The emergency shelters aren't just for those who find themselves in the dark or without a working fridge. These places are potentially saving lives... of people who would otherwise endure Sandy, on the street.
Each person on a cot in the James Blackwell Elementary gym didn't lose power; they didn't have any.
"This is like a five star hotel," said George Anthony, who would have otherwise faced whipping rain and piercing wind in an alley by Broad Street and Boulevard.
"I'd probably freeze to death. I'd be a human fudgsicle," said Anthony.
At one of Richmond's two emergency shelters, he's dry, warm and fed, like most of people there, who are also homeless. "The Red Cross has been very good to us," added Anthony.
Pat Meadows, of the Red Cross, says volunteers continue to prepare even though Sandy hasn't been too severe, yet.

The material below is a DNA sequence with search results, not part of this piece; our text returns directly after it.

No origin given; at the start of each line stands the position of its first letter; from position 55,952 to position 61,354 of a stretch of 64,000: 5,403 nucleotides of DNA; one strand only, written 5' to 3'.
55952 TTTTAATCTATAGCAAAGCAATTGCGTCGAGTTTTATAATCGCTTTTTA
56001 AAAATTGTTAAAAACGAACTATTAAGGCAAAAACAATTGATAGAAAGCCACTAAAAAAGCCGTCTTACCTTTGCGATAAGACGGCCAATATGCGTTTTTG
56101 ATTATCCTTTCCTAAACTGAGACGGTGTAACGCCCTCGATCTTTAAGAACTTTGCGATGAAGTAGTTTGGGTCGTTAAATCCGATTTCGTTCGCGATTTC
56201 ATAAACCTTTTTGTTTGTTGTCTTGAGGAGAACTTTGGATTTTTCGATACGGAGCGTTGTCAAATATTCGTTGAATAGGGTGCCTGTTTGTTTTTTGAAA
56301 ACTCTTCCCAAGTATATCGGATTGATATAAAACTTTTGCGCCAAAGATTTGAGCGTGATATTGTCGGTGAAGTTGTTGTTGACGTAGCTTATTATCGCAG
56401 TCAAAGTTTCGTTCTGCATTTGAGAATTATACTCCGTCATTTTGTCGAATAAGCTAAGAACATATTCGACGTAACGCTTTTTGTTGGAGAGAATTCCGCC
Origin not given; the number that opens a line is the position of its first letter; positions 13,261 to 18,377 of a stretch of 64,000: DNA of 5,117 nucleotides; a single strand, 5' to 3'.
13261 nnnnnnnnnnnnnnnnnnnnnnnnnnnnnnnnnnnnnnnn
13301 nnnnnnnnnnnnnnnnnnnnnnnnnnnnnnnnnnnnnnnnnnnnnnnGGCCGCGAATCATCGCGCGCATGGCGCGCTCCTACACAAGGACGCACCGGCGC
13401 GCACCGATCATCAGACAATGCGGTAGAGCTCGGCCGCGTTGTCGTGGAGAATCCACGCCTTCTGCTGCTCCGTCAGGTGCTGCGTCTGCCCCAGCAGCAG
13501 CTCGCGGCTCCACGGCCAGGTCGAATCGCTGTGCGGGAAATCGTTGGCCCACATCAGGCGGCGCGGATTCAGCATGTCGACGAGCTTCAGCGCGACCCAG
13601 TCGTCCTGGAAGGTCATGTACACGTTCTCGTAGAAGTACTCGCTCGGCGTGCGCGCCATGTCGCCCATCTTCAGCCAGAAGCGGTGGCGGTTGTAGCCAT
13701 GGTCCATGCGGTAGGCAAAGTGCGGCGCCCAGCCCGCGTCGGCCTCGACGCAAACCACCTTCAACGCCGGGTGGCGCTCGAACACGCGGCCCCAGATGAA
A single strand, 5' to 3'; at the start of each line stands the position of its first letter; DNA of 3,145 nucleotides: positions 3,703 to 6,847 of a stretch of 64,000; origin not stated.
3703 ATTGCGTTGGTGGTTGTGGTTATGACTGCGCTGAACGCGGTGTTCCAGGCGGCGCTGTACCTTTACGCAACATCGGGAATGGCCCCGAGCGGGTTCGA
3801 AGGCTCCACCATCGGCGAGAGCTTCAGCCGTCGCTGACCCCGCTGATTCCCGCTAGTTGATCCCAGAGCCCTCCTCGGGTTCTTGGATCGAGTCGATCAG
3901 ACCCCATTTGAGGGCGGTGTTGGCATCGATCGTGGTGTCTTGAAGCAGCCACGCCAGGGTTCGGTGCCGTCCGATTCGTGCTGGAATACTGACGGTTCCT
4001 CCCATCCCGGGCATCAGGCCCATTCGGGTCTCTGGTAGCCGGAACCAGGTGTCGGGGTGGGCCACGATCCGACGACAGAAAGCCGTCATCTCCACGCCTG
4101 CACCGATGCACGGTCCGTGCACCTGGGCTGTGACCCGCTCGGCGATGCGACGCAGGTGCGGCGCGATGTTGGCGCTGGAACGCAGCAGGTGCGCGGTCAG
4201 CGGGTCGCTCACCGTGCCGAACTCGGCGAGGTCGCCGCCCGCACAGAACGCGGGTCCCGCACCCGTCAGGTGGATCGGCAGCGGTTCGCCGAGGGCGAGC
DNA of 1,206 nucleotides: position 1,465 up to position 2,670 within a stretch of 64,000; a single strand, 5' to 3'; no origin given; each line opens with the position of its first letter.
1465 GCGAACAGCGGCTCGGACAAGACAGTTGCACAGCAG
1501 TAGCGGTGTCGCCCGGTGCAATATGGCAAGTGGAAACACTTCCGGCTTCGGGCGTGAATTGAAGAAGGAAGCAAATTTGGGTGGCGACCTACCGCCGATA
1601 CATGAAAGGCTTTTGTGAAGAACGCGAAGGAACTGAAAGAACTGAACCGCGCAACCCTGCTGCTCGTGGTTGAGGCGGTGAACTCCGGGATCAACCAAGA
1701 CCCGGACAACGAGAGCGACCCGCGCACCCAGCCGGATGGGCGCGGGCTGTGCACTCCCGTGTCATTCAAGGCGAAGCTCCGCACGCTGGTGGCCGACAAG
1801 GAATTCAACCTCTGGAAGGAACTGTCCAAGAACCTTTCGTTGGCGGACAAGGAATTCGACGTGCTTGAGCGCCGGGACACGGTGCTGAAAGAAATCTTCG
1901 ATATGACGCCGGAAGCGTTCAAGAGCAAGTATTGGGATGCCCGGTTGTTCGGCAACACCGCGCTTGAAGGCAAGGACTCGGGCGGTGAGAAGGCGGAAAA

"We have an awful lot of prep work that's still going on, meals being fixed," said Meadows. "We still haven't had the trees fall down as badly as we expect them to. The ground is starting to get soaking wet. We're still experiencing high winds.
The Red Cross says they won't be packing up any supplies until they're certain that Sandy has cleared out, and there's no more need for these shelters.
"I'm expecting more people to be out of power, more people to be out of sources of cooking and heat," anticipated Meadows.
There's are not many places at this time of year where the homeless can stay overnight in the Richmond area. The temperature could get down to just above freezing in the next few days.
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